Muckraker Essay

Muckraker Essay-38
There, a dusty copy of Tarbell’s innocuously titled expose, The History of the Standard Oil Company, awaited me.

There, a dusty copy of Tarbell’s innocuously titled expose, The History of the Standard Oil Company, awaited me.The book had not circulated for three decades; it contained the serialized investigation of Rockefeller and Standard Oil that appeared month after month in Mc Clure’s magazine from 1902 to 1904, all combined into an expanded book version of 815 pages.

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Funerals in the aftermath of oil well explosions and fires occurred often around Hatch Hollow and the nearby city of Titusville.

Every day the local gossip was about one get-rich-quick hustler or another.

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When I became executive director of the group Investigative Reporters and Editors in 1983, I realized I had to be a spokesperson for several thousand of us and I needed to learn more about the early 20th-century journalists known as the Muckrakers—people like Lincoln Steffens, Ray Stannard Baker, David Graham Phillips, and Paul Y. She was not born to an influential family; she was an independent woman at a time when women had few options beyond wife, mother, or schoolteacher; and she was a late bloomer—age 37 before she found her footing as an editor and reporter.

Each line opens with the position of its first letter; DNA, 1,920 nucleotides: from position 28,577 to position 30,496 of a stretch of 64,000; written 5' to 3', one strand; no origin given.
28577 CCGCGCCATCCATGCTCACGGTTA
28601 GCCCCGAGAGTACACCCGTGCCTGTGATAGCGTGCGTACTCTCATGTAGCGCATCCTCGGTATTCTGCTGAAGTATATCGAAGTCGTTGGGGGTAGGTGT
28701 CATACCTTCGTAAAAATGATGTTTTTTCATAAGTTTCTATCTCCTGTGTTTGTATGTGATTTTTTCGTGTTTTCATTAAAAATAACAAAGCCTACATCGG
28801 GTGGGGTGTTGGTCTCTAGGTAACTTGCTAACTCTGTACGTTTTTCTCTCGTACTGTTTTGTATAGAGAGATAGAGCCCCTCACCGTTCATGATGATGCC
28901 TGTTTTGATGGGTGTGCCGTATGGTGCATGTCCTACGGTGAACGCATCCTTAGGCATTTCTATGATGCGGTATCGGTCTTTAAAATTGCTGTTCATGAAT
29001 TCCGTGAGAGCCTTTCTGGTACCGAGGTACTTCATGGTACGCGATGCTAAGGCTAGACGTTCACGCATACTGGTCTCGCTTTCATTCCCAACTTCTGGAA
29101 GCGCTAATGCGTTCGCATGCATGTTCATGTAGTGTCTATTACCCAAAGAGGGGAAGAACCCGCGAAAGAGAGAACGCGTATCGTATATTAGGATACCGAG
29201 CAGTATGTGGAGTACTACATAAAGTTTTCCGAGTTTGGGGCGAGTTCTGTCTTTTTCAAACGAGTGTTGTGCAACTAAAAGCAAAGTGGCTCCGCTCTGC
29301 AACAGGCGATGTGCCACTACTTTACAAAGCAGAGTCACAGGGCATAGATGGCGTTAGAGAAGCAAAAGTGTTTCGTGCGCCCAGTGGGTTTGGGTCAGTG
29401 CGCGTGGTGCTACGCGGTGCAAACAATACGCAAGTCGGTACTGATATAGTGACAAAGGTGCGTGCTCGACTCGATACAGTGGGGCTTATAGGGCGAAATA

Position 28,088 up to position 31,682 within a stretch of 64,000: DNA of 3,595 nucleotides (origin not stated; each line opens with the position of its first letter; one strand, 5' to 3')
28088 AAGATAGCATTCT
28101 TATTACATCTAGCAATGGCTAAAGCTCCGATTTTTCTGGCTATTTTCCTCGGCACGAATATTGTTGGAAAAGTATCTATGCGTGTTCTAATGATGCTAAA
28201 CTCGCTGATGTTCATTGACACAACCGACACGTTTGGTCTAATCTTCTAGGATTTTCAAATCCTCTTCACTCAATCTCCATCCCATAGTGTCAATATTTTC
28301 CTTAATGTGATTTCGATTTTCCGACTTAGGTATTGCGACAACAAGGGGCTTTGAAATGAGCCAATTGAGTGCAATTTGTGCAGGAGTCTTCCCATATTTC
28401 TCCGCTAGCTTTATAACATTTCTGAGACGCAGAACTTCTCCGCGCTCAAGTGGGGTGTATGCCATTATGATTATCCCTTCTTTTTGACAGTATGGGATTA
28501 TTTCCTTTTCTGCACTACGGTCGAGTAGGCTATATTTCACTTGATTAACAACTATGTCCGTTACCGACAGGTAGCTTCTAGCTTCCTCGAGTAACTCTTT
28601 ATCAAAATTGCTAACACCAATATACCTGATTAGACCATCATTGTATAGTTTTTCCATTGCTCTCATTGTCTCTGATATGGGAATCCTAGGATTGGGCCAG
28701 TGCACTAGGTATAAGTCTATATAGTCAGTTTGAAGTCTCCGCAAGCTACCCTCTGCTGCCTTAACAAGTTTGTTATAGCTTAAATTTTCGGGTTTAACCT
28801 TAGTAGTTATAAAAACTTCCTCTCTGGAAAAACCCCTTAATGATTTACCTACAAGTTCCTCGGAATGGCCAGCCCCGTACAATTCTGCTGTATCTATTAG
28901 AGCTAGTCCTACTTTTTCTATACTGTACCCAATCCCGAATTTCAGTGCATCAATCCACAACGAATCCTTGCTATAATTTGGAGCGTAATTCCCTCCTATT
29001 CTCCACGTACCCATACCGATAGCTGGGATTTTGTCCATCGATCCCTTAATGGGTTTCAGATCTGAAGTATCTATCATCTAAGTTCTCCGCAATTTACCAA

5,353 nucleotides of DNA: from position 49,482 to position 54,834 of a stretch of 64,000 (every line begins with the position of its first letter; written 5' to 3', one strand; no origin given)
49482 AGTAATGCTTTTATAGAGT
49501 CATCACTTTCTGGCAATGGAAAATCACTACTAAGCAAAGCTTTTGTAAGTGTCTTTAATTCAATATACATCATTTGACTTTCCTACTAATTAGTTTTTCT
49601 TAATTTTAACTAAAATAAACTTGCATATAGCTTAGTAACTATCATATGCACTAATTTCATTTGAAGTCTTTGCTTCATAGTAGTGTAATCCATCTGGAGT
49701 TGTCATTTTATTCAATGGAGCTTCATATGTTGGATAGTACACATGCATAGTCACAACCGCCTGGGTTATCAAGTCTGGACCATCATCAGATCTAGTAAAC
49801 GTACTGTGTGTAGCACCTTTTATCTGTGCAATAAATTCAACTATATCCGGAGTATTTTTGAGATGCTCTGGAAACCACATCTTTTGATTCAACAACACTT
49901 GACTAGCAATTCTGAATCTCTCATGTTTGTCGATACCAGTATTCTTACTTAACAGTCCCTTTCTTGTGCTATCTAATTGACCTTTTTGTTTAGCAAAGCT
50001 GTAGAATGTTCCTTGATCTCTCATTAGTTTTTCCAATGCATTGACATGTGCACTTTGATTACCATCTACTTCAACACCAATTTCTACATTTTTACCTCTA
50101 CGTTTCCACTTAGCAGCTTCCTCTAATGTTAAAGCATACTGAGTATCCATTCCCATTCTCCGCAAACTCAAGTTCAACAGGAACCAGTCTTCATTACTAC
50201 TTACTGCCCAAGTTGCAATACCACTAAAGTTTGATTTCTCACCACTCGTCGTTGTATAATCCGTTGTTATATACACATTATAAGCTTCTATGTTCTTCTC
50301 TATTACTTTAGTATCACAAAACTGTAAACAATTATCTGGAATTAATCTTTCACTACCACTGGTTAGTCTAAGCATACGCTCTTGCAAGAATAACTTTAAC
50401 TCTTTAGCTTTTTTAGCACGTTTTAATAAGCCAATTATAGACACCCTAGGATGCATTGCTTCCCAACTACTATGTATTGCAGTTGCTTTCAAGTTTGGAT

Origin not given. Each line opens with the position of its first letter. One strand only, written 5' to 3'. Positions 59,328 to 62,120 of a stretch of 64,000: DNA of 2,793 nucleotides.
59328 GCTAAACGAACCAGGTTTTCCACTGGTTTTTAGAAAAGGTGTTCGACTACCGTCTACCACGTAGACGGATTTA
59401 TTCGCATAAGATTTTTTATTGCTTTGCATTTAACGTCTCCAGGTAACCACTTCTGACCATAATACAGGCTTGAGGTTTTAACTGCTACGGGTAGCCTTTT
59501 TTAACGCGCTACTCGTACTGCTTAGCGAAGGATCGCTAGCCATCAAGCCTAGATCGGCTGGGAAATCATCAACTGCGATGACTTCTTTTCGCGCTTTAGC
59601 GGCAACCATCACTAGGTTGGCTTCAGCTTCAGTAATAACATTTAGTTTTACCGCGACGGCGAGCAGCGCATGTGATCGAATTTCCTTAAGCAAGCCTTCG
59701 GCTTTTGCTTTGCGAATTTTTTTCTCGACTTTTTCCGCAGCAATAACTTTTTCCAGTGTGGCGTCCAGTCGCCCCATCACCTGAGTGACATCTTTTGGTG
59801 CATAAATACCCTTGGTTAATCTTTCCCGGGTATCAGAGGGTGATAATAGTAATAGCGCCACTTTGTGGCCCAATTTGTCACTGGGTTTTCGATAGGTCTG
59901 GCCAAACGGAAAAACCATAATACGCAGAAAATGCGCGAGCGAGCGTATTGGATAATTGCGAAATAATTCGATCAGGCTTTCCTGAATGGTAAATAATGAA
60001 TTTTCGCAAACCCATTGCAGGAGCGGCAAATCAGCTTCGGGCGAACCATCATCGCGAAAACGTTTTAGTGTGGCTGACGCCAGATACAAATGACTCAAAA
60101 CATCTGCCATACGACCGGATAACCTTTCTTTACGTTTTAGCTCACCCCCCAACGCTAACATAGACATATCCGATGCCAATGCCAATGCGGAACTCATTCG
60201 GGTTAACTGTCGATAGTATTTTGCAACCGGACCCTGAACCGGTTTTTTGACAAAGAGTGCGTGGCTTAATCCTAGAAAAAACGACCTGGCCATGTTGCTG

She was a thoroughly modern woman, though she had died four years before I was born.

Just as the rich are still with us, so are the investigative reporters.

I have been an investigative reporter for 45 years. On the surface, Tarbell seemed an unlikely figure to rock the world of the Robber Barons.

She and her siblings often came home from play covered in oil after a neighborhood driller hit a gusher.

Tarbell’s parents opened the family home to people, often strangers, badly burned or otherwise injured because of their carelessness around a substance that ignited easily.


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